In insurance terms, an aggregate limit is a defined threshold that shows the maximum payout of a policy over the lifetime of the policy. In auto insurance this period is usually but not always one year.
The aggregate limit is there irrespective of the number of claims made during the limit, once this threshold is exceeded there will be no further eligible claims under the policy.
So for example if your aggregate limit is $20,000 you could make two claims of $10,000 or four claims of $5,000 or any other combination up to the aggregate limit. However if you made three claims of $7,000 each – the first two claims would be paid in full, the third claim would only be paid to a value of $6,000 with the claimant needing to make up the final $1,000 themselves.
What is a per-claim limit?
A per-claim limit is the maximum amount that an insurer will pay on an individual claim made under a policy, in some cases this limit may be the same as the aggregate limit (but in this case if the first claim is at or above the threshold – no further claims may be made against the insurer on the policy) or it may be set at a fraction of the value of the policy.
So for our $20,000 aggregate limit, the policy may have a per claim limit of $5,000. This means that in the instance of 3 claims of $7,000 each, the insurer would pay only $5,000 each and the insured party would need to pay $2,000 on each claim. But there would be a further $5,000 left from the aggregate limit, allowing a further claim in the future.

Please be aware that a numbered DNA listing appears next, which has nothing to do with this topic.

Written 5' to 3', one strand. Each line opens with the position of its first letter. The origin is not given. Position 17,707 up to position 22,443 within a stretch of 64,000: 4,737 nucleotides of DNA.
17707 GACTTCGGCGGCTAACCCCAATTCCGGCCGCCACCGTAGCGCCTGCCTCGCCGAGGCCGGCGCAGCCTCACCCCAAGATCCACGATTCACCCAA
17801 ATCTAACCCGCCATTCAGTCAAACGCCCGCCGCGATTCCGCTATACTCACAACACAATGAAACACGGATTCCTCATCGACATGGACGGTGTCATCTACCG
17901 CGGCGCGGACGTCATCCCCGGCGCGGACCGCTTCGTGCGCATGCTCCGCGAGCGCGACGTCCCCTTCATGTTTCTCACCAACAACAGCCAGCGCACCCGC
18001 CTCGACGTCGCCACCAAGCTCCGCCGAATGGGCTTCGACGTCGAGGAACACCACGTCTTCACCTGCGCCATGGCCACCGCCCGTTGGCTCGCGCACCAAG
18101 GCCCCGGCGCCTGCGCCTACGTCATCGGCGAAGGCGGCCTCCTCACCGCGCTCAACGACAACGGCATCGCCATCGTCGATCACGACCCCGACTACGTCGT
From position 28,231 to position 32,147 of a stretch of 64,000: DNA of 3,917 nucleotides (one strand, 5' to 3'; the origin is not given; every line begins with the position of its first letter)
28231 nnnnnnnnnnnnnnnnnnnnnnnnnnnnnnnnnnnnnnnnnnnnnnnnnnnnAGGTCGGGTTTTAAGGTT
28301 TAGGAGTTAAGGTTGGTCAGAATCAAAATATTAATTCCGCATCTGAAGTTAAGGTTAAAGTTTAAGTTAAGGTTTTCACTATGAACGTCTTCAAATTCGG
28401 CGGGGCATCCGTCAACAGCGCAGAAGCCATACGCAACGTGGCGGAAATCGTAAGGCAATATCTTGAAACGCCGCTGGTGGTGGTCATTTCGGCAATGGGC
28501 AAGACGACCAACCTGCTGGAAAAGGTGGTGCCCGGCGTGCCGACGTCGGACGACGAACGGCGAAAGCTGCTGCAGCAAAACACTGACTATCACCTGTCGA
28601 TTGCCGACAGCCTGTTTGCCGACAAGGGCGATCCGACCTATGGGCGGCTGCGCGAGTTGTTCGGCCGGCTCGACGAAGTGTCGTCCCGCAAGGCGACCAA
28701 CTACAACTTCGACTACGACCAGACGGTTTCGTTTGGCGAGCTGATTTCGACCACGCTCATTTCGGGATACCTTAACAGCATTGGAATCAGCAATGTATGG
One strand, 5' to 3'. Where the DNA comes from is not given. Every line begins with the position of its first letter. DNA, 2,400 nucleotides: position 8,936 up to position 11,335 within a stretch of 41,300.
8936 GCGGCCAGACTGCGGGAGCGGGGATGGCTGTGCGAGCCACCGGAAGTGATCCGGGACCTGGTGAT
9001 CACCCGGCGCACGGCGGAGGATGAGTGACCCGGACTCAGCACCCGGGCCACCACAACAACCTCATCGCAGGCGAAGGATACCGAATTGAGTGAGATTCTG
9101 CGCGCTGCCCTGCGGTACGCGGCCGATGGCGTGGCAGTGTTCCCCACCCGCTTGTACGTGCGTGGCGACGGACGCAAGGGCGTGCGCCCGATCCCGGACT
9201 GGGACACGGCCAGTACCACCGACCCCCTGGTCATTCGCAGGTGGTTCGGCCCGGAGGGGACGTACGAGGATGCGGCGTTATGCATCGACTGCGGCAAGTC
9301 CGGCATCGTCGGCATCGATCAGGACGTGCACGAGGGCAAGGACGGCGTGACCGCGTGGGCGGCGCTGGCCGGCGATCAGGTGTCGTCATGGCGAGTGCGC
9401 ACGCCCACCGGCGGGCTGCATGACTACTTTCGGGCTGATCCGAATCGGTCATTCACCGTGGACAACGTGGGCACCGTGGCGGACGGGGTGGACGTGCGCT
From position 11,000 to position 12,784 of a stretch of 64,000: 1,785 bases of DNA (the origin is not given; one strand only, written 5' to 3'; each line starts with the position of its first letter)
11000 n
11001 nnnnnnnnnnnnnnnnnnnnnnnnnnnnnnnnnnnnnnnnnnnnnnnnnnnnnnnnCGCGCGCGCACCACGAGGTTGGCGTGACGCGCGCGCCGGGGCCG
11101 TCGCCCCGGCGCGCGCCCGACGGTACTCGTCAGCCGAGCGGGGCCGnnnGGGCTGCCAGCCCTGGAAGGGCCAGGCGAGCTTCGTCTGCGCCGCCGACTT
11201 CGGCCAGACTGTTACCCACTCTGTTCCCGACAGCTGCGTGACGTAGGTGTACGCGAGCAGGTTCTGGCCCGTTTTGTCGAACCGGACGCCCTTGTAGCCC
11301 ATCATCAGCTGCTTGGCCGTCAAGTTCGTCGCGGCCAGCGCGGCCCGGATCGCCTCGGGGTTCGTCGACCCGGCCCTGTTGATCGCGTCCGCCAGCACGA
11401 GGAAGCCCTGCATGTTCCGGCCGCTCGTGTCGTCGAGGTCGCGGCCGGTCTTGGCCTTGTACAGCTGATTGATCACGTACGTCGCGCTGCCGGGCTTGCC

What’s the purpose of an aggregate limit?
The aggregate limit serves two purposes – firstly it protects the insurance company from exposure to significantly higher risk than can be offset by the premiums. Secondly it enable the customer to determine whether they have appropriate levels of auto insurance cover.
What can I do if I think my policy’s aggregate limit is too low?
Aggregate limits can often be raised by paying an increased premium to the insurer. This increased premium is often not too high so it can be that it makes financial sense to pay the additional rate rather than face exposure to high personal liability in the eventuality of an accident.